Rachel Douglas-Jones, IT University of Copenhagen

Rachel Douglas-Jones, IT University of Copenhagen

Tuesday, 25 April 2017 at 15:00 in the Small Operon, EMBL Heidelberg

Rachel Douglas-Jones, IT University of Copenhagen

Ethical Review Goes Global: Learning the arts of a good ethical review

Abstract

Ethical review has been integrated into what counts as ‘good science’. But what constitutes a ‘good’ ethical review? And what kind of model of decision-making is it? Since the early 2000s, capacity building in ethical review has been a priority in Europe and the USA, driven by an increase in collaborative and multi-sited clinical trials producing data in a range of settings. This presentation explores the growth in research ethics committees in the Asia-Pacific region, drawing on multi-sited ethnographic fieldwork with a WHO-TDR funded non-governmental organisation, the Forum of Ethics Review Committees of Asia and the Pacific. The NGO, based in Bangkok, works to build capacity in ethical review, networking and training committees in ethics principles and practices. I first discuss the markers of competent review in countries with a range of different ideas about ethics and varying regulatory environments. I ask who should set the standards by which committees are assessed, and show debates over who should be responsible for assessing them. Having shown some of the factors driving the establishment of committees, I illustrate the growing motivation committees have to become ‘recognised’ or ‘accredited’ for their review practices. I conclude with a series of contrasting hopes for the future of ethical review meetings and standards.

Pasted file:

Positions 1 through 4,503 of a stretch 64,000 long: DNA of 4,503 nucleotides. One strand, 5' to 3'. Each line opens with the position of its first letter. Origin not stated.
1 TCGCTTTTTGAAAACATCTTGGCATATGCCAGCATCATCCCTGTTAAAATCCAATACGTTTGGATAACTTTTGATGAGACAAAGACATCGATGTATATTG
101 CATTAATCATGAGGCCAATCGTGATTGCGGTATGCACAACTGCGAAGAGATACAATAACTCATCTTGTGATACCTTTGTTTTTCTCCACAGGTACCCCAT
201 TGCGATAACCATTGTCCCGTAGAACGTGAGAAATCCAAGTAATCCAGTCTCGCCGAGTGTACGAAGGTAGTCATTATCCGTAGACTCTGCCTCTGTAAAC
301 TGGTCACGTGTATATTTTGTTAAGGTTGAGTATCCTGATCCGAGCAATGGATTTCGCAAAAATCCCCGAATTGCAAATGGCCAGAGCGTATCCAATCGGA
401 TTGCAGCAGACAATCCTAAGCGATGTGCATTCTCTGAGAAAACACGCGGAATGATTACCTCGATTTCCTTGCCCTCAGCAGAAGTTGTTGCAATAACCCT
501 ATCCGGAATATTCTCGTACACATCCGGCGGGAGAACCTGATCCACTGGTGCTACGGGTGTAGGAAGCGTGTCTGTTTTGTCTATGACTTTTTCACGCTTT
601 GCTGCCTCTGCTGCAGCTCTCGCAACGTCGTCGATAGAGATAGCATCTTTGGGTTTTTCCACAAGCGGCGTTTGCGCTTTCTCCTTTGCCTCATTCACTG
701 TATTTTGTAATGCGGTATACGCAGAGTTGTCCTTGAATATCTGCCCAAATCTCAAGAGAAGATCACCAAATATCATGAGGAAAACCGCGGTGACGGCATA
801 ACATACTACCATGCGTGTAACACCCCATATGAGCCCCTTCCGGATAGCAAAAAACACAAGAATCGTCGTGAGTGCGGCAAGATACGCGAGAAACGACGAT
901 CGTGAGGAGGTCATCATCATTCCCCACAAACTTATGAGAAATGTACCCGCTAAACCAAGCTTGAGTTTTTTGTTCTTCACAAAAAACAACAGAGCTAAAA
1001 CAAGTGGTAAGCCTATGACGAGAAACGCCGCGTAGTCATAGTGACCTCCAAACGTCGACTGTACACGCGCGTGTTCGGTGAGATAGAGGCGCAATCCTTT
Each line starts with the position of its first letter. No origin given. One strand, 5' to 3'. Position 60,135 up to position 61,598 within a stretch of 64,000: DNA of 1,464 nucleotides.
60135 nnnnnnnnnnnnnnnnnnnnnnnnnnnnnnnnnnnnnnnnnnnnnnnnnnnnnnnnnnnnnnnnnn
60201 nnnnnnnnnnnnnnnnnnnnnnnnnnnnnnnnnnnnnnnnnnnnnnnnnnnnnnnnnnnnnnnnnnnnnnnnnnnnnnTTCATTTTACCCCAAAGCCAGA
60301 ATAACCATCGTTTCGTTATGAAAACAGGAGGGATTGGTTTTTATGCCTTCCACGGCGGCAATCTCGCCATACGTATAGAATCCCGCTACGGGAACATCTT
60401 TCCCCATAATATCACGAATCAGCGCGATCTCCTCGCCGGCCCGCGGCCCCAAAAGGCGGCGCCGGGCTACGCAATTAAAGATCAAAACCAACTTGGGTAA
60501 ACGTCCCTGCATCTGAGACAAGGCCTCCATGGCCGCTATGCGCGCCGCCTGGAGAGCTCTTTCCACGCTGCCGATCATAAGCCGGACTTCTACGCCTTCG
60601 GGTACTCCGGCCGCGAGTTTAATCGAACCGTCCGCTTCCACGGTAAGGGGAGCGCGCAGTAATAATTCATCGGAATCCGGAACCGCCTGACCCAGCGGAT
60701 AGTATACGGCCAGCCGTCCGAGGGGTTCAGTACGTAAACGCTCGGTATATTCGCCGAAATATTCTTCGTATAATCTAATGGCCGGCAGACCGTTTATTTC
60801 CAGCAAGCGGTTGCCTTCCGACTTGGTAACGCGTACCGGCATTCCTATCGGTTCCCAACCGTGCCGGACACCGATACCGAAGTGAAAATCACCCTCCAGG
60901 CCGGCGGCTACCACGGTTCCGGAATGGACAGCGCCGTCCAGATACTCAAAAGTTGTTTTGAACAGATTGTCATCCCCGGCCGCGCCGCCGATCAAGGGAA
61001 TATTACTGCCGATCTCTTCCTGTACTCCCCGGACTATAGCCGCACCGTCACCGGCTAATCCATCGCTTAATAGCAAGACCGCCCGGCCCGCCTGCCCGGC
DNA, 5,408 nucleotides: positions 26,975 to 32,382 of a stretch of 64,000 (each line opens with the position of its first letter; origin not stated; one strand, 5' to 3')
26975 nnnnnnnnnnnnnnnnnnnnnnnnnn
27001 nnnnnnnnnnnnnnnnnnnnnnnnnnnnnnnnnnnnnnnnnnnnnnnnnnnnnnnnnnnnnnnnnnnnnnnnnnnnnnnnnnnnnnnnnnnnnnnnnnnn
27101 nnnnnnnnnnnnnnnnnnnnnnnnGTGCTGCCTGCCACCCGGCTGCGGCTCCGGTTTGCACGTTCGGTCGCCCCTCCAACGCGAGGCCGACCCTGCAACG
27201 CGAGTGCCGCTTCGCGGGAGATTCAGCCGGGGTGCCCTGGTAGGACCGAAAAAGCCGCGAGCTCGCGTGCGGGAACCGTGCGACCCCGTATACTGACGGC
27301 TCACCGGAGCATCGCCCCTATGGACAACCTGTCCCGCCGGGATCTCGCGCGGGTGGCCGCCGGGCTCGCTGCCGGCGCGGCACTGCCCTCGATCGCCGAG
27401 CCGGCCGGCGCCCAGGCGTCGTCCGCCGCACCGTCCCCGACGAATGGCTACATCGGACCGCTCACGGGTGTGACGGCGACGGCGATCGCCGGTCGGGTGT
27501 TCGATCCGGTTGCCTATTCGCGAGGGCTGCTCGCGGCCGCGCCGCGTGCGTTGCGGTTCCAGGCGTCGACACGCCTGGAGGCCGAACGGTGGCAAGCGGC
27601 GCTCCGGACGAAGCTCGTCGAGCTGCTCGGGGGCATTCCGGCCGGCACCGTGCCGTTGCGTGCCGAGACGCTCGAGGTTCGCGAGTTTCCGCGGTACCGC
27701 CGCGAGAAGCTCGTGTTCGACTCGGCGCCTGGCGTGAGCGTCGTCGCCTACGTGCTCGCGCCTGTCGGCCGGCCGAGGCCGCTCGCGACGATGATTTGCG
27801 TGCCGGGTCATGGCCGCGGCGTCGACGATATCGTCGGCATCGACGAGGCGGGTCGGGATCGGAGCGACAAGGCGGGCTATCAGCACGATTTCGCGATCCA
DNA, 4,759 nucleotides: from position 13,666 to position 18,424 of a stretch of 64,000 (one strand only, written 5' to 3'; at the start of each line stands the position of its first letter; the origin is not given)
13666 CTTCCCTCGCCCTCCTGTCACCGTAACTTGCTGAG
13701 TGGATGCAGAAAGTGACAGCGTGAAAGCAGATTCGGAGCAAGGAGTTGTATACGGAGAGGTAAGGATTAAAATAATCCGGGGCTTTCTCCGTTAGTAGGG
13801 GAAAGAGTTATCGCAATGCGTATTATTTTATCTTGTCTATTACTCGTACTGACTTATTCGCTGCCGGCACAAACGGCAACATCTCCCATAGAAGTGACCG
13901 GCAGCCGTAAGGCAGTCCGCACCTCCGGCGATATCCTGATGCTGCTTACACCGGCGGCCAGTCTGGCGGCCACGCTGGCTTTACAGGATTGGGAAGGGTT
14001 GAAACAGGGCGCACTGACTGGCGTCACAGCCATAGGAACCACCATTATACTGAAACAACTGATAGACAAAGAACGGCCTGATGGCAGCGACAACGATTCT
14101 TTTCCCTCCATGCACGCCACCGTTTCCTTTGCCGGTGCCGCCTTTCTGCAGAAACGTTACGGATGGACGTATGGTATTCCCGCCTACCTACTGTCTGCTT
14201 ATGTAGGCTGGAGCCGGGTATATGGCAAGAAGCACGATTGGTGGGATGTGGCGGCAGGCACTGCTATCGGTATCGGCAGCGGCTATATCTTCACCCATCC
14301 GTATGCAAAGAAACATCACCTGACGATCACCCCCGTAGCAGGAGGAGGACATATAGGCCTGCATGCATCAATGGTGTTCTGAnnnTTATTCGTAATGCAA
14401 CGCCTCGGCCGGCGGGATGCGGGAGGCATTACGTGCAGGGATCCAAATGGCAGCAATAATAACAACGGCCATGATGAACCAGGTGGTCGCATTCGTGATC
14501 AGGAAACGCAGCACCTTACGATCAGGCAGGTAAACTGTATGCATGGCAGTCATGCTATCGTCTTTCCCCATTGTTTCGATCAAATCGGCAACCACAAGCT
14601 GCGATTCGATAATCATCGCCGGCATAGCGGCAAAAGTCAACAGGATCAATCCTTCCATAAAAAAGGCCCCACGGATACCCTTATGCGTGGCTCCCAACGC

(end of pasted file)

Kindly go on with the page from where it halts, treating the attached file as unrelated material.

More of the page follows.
Biography

Rachel Douglas-Jones is an Assistant Professor in the Technologies in Practice research groups at the IT University of Copenhagen, where she co-directs the Experimental Techno-Humanities and Organizational Services (ETHOS) lab. Her research is focused on ethics in research, particularly models of ethical review and ethical narratives as a mechanisms for research governance, such as integrity. She works from the disciplines of social anthropology and science and technology studies, using qualitative, ethnographic methods, especially participant observation and in-depth interviews to explore where moments of ethical deliberation arise and how decisions are negotiated in groups. Dr. Douglas-Jones has been involved in three large multi-university collaborations in the UK and USA, working on questions of ethics, value and evaluation in interdisciplinary environments involving the life-sciences, nano-sciences and IT. This research has included work with ESCROs in the USA, and Ethics Committees/IRBs across the Asian region. Her resulting publications examine the changing role of ethics review committees in evaluating proposed research, emerging questions of expertise in evaluation, and the differences between rule-based codes of ethical conduct and efforts to develop researcher/developer integrity.